Saving Disparate Impact
More than four decades ago, the Supreme Court concluded that Title VII of the Civil Rights Act of 1964’s prohibition on racial discrimination in employment is properly construed to forbid “practices, procedures, or tests neutral on their face, and even neutral in terms of intent,” that nevertheless “operate as ‘built-in headwinds’ for minority groups . . . that are unrelated to testing job capability.” In the Civil Rights Act of 1991, Congress codified liability for cases in which an employer “uses a particular employment practice that causes a disparate impact on the basis of race, color, religion, sex, or national origin and the [employer] fails to demonstrate that the challenged practice is job related for the position in question and consistent with business necessity.” As many have observed, disparate-impact liability, by forcing employers to justify employment practices that have the effect of excluding women and minorities from their workforce, has been of considerable importance in producing reform in employment practices that had inhibited the economic advance of women and minorities. Yet, a cloud hangs over disparate impact liability. In Ricci v. DeStefano, the Court concluded that an employer's decision to discard an employment practice because it produced a racially disparate impact amounts to a form of racial discrimination against nonminorities, at least absent “a strong basis in evidence to believe it would face disparate-impact liability . . . ." By holding that an employer’s abandonment of an employee selection mechanism because it produces too many successful nonminority candidates amounts to racial discrimination, Ricci cast grave constitutional doubt on disparate-impact liability. Contemporary equal protection jurisprudence requires strict scrutiny whenever the government acts on the basis of race, even when the challenged action has a remedial or otherwise ostensibly benign justification. Ricci has provoked a torrent of criticism in the academy from those who regard it as an indefensible limitation on the ability of the civil rights laws to remediate discrimination. Others have expressed doubt about how its holding is likely to be applied. The literature does not yet contain, however, an account that endeavors to harmonize disparate-impact liability with contemporary equal protection jurisprudence. The task of this article is to provide that account. Part I demonstrates that the holding in Ricci was essentially compelled by the structure of contemporary equal protection jurisprudence. Part II offers an account that reconciles disparate-impact liability with the dictates of equal protection. Part III submits that the the fate of disparate-impact liability will tell us much about the character of equal protection. Asking the question whether disparate impact can be saved ultimately tells us whether equal protection jurisprudence is to embody a conception of a colorblind Constitution so robust that it prevents the government from addressing racially skewed inequality of opportunity. While it proves difficult to disentangle race-conscious governmental action, even for remedial purposes, from the rigors of strict scrutiny, Part III contends that there is good reason to resist the view that the government must always remain colorblind, even in the face of demonstrable inequality of opportunity that locks racial minorities into a position of economic disadvantage.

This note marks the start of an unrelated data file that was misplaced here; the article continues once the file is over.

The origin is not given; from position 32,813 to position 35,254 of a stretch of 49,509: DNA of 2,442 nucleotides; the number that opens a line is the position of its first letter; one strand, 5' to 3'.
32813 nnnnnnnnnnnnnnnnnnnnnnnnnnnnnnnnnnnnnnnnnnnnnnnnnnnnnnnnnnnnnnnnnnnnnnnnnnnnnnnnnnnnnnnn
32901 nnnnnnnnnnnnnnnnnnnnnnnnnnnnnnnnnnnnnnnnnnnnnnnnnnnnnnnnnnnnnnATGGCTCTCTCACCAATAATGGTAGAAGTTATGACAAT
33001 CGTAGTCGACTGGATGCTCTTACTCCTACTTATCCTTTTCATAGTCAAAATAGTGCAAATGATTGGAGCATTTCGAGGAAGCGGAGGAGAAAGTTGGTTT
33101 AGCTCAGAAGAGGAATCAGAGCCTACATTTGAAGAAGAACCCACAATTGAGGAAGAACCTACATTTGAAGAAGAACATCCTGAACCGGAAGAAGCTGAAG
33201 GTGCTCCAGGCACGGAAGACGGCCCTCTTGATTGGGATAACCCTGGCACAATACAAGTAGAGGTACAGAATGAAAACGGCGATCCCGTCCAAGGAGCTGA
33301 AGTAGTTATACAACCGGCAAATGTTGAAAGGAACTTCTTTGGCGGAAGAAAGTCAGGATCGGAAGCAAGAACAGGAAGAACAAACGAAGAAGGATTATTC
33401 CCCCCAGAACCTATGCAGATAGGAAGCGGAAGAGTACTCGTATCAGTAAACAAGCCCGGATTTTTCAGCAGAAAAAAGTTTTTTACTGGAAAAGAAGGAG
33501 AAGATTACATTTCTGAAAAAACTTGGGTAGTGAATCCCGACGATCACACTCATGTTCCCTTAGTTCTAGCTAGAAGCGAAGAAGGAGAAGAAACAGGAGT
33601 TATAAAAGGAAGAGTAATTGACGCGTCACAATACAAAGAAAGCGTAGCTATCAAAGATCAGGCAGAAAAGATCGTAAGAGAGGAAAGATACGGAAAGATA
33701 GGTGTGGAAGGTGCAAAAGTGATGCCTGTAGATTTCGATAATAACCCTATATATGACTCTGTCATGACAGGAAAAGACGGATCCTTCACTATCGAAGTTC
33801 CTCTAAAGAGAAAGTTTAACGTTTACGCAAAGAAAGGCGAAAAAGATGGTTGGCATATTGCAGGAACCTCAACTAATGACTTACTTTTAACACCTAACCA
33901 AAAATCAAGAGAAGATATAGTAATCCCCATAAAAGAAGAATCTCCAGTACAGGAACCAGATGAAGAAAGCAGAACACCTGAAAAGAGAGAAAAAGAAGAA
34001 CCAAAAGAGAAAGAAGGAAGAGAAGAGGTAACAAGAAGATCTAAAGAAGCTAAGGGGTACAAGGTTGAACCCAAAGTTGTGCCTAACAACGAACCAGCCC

Lawrence Rosenthal. "Saving Disparate Impact" Cardozo Law Review (2013).
Available at: http://works.bepress.com/lawrence_rosenthal/12